The Grand Am funny car used the standard chassis.
                The Vega funny car used a divorced front end.
                Neither used the dragster tire.

                There were only 2 Top Fuel Dragster designs, with two paint schemes each. The "Fueler" was an open cockpit wedge. The "Aztec" featured an enclosed canopy. The Dragster versions required the additional front module to extend the wheel base. Both used the dragster tire. Both stylings featured full coachwork to cover all ther extra Nylatron.

                Notably, the Specialty chassis used a 12 tooth pinion.



                • #10
                  I missed out on these cars when they came out. I could never figure out why Aurora used the four gear arrangement, they could have just as well done a stretched version of the original T-Jet chassis unless they were also looking for a lower gear ratio.
                  Last edited by RichD; June 7, 2020, 08:17 PM.


                  • #11
                    ​ If memory serves, you were serving our country. Thank you!

                    "I could never figure out why Aurora used the four gear arrangement, they could have just as well done a stretched version of the original T-Jet chassis unless the were also looking for a lower gear ratio."


                    Altered and tubbed.

                    I think I can answer this. A two fold dilemma of the track width of the wheels and tires, relative to lane spacing, and the fact that the rear magnet housing of the T-jet chassis has to be pared razor thin to sneak the smaller Specialty wheel and tire on.

                    The diameter of the large rear Ansen mag and the smaller Specialty tire would not work without some butchery. The rear magnet housing of the T-jet chassis is in the way, even with the wider T-jet axle. The housing needs to be pared all the way forward to the shoe hanger plate. This gives you a track width of 1.35", in other words, well over the centerline for sectional track, AKA no side by side action.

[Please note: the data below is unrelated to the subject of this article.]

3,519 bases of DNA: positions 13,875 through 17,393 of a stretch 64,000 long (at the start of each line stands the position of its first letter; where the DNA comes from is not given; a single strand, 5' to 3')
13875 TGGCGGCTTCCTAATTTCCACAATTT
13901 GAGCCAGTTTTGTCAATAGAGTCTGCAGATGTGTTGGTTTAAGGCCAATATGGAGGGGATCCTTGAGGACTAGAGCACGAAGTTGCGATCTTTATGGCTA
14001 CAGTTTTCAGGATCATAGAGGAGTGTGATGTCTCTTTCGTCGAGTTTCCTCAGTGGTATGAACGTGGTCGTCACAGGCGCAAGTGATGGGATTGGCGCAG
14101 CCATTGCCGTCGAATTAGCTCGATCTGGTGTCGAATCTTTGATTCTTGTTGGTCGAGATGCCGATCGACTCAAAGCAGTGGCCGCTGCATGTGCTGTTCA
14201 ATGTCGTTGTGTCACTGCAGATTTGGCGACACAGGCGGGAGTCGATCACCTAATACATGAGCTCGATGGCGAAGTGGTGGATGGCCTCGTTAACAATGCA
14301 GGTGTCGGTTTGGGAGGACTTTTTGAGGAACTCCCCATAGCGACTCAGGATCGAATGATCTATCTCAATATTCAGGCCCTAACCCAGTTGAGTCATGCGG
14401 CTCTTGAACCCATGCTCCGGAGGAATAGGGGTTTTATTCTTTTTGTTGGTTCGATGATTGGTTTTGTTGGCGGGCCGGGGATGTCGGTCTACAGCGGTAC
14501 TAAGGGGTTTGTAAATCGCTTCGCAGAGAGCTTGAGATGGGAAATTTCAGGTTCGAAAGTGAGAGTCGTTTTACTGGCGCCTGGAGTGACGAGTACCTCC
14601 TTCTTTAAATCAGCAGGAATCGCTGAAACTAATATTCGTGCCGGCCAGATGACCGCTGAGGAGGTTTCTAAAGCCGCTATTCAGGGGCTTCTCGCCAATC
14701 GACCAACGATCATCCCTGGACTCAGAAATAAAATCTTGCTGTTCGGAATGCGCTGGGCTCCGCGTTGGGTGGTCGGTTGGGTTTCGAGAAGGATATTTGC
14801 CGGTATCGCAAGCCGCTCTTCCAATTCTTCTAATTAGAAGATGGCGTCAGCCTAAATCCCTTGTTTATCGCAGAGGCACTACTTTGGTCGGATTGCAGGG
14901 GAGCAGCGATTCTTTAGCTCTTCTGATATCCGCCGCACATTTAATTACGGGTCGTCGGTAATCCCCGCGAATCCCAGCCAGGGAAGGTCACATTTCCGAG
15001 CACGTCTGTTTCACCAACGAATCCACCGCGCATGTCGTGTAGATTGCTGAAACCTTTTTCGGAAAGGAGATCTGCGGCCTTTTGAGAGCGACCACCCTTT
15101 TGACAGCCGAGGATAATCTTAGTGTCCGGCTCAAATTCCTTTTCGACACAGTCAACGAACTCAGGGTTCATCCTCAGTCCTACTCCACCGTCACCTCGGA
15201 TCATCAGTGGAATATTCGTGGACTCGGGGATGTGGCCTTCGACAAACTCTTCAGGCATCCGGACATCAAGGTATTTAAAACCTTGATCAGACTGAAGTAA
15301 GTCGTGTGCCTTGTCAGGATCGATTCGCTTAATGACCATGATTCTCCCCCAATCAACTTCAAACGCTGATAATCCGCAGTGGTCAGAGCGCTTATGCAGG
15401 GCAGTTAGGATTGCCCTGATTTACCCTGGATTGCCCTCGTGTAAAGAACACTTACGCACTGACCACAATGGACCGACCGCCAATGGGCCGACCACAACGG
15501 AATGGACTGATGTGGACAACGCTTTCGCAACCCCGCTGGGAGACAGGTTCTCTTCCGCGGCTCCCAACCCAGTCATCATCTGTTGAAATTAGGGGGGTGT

No amount of whittling can make the Dragster tire fit unless one goofs the axle width out to asinine proportions.

                    So the mandate was too wide in two dimensions. Like any good hotrodder, they altered the chassis and narrowed the rear end.

                    The rear axle center is moved back for the Dragster tire to clear the rear magnet housing. The extra gear is merely a spacer/idler to make up the gap. Narrowing the rear axle, and axle box brings the track width down to a workable 1.20", for side by side action.

                    Note: The motor magnet positions are reversed from the standard AFX/Magna chassis, to keep everything spinning the right direction with a minimum of fuss.


                    • #12
                      I think that I have it now, the Specialty chassis allowed using wide rear tires without increasing the width of the chassis. With the introduction of the A/FX chassis the cars got a lot bigger but Aurora did not come out with wider HO track.


                      • #13
                        Yessir, the width-footprint is the same between the the AFX and the Specialty chassis. Just for fun, I sparked up the digital caliper: Across the axle box the T-jet chassis is .586" , and the Specialty chassis is .430". Call the Specialty chassis axle box a buck fifty narrower. Then, I randomly picked AFX and Specialty models from my collection. Measured across the rear wheels, they all mic'ed in around 1.25" to 1.30" depending on how close the hub is to the chassis.


                        If memory serves, the AW version incorporates the basket handle arrangement for body mounting, which the originals did not. The original Specialty used a front screw/post and a rear stand-off bracket.

                        In retrospect with hijacking, we maybe we should've done this in another thread. Sorry


                        • #14
                          Just realised I never came back into here to say thanks for all the suggestions. And no worries about the detour the thread took -- a lot of interesting info.